Germline stem cells

Allan Spradling, Margaret T. Fuller, Robert E. Braun, Shosei Yoshida

Research output: Contribution to journalArticlepeer-review

Abstract

Sperm and egg production requires a robust stem cell system that balances self-renewal with differentiation. Self-renewal at the expense of differentiation can cause tumorigenesis, whereas differentiation at the expense of self-renewal can cause germ cell depletion and infertility. In most organisms, and sometimes in both sexes, germline stem cells (GSCs) often reside in a defined anatomical niche. Factors within the niche regulate a balance between GSC self-renewal and differentiation. Asymmetric division of the germline stem cell to form daughter cells with alternative fates is common. The exception to both these tendencies is the mammalian testis where there does not appear to be an obvious anatomical niche and where GSC homeostasis is likely accomplished by a stochastic balance of selfrenewal and differentiation and not by regulated asymmetric cell division. Despite these apparent differences, GSCs in all organisms share many common mechanisms, although not necessarily molecules, to guarantee survival of the germline.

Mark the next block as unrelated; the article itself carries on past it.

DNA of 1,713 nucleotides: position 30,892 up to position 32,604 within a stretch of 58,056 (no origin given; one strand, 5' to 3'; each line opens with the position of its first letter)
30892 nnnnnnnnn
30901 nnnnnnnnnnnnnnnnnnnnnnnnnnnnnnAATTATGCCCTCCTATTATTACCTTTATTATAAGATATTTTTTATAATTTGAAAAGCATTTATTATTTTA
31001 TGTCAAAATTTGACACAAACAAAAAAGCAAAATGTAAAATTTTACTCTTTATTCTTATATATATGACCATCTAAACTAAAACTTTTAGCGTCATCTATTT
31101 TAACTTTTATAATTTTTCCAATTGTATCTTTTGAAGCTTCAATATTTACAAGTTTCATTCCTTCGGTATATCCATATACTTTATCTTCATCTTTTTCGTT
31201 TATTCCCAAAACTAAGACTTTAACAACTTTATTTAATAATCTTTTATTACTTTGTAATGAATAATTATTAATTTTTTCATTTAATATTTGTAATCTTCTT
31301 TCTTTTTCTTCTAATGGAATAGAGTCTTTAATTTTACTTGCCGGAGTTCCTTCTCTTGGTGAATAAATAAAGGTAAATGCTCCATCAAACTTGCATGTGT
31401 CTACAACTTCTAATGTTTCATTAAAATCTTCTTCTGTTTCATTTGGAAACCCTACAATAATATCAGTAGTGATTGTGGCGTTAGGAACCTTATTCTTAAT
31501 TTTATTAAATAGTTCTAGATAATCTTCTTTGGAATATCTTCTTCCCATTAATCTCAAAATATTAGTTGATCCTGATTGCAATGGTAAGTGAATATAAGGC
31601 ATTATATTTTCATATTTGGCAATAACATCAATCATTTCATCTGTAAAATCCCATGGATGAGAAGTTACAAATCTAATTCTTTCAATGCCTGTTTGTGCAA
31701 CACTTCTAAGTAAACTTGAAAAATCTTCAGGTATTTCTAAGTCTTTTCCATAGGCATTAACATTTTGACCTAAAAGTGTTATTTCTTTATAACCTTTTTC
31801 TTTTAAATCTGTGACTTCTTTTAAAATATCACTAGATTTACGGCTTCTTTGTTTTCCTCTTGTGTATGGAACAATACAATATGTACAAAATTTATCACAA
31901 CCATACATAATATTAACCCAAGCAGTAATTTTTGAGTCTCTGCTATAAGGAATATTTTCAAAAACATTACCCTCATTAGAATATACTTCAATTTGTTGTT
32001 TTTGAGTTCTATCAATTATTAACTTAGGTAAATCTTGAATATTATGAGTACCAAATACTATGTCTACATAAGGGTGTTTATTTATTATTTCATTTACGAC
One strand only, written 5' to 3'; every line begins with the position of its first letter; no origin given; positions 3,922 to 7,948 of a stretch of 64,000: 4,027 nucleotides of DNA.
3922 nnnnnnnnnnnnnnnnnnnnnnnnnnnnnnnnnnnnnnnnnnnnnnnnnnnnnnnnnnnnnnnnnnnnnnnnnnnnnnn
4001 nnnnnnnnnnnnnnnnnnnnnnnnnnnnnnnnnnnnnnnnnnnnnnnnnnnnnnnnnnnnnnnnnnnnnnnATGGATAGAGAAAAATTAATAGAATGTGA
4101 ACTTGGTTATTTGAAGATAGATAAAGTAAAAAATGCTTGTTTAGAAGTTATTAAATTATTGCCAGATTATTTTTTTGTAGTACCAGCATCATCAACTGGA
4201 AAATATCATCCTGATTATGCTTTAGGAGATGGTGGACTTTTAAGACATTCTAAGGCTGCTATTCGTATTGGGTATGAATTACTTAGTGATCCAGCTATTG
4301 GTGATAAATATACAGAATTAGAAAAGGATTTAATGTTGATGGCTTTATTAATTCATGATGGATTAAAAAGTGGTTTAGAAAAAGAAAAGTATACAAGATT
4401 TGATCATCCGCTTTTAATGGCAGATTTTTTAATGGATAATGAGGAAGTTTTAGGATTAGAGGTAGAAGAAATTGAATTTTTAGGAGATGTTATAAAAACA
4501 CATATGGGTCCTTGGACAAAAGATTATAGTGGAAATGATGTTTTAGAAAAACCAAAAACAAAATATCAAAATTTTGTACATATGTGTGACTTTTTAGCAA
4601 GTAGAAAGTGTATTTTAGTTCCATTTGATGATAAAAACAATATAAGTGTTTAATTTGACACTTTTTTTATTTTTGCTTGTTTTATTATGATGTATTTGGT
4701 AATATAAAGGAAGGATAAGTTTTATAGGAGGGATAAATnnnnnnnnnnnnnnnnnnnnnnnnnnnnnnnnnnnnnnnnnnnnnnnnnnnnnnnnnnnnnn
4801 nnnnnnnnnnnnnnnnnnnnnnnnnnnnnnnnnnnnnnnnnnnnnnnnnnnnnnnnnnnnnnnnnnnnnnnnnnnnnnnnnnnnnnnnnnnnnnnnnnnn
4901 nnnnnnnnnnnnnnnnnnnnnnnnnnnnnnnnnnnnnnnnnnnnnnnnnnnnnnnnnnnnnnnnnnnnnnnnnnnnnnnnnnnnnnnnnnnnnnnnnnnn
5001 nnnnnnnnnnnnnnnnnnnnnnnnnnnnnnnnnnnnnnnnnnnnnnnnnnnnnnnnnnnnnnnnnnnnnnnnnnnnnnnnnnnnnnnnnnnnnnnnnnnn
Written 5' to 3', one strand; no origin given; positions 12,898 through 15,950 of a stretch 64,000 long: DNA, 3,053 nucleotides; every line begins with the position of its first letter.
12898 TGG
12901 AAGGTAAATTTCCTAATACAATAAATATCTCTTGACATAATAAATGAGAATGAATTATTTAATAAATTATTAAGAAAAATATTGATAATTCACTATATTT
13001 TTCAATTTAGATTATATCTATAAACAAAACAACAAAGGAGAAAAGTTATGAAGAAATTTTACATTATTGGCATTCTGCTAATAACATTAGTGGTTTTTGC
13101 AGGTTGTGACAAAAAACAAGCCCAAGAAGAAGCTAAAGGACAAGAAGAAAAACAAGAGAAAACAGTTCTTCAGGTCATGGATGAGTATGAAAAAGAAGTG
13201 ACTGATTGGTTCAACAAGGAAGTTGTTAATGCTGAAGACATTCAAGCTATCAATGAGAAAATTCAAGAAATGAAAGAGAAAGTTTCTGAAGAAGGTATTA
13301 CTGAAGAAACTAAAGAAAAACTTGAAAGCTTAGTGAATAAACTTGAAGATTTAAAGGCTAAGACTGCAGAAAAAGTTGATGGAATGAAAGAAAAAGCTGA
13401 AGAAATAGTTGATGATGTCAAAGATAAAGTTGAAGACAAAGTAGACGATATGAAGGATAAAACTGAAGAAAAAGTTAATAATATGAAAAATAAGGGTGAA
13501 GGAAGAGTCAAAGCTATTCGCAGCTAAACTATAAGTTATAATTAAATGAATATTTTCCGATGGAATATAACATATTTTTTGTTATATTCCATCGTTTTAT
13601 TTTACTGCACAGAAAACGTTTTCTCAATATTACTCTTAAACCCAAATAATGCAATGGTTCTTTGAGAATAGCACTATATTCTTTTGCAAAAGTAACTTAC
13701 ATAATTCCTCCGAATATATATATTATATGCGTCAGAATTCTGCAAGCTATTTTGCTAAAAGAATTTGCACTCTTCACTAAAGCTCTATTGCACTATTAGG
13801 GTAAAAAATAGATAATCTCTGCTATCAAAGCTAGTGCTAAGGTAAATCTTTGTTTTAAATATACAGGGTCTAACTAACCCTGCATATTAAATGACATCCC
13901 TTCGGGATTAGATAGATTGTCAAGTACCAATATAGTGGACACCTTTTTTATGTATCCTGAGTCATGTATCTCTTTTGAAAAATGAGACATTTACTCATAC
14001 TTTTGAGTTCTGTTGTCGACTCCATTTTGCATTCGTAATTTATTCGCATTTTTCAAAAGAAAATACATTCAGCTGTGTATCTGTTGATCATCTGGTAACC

Original languageEnglish (US)
JournalCold Spring Harbor perspectives in biology
Volume3
Issue number11
DOIs
StatePublished - Nov 2011
Externally publishedYes

ASJC Scopus subject areas

  • Biochemistry, Genetics and Molecular Biology(all)

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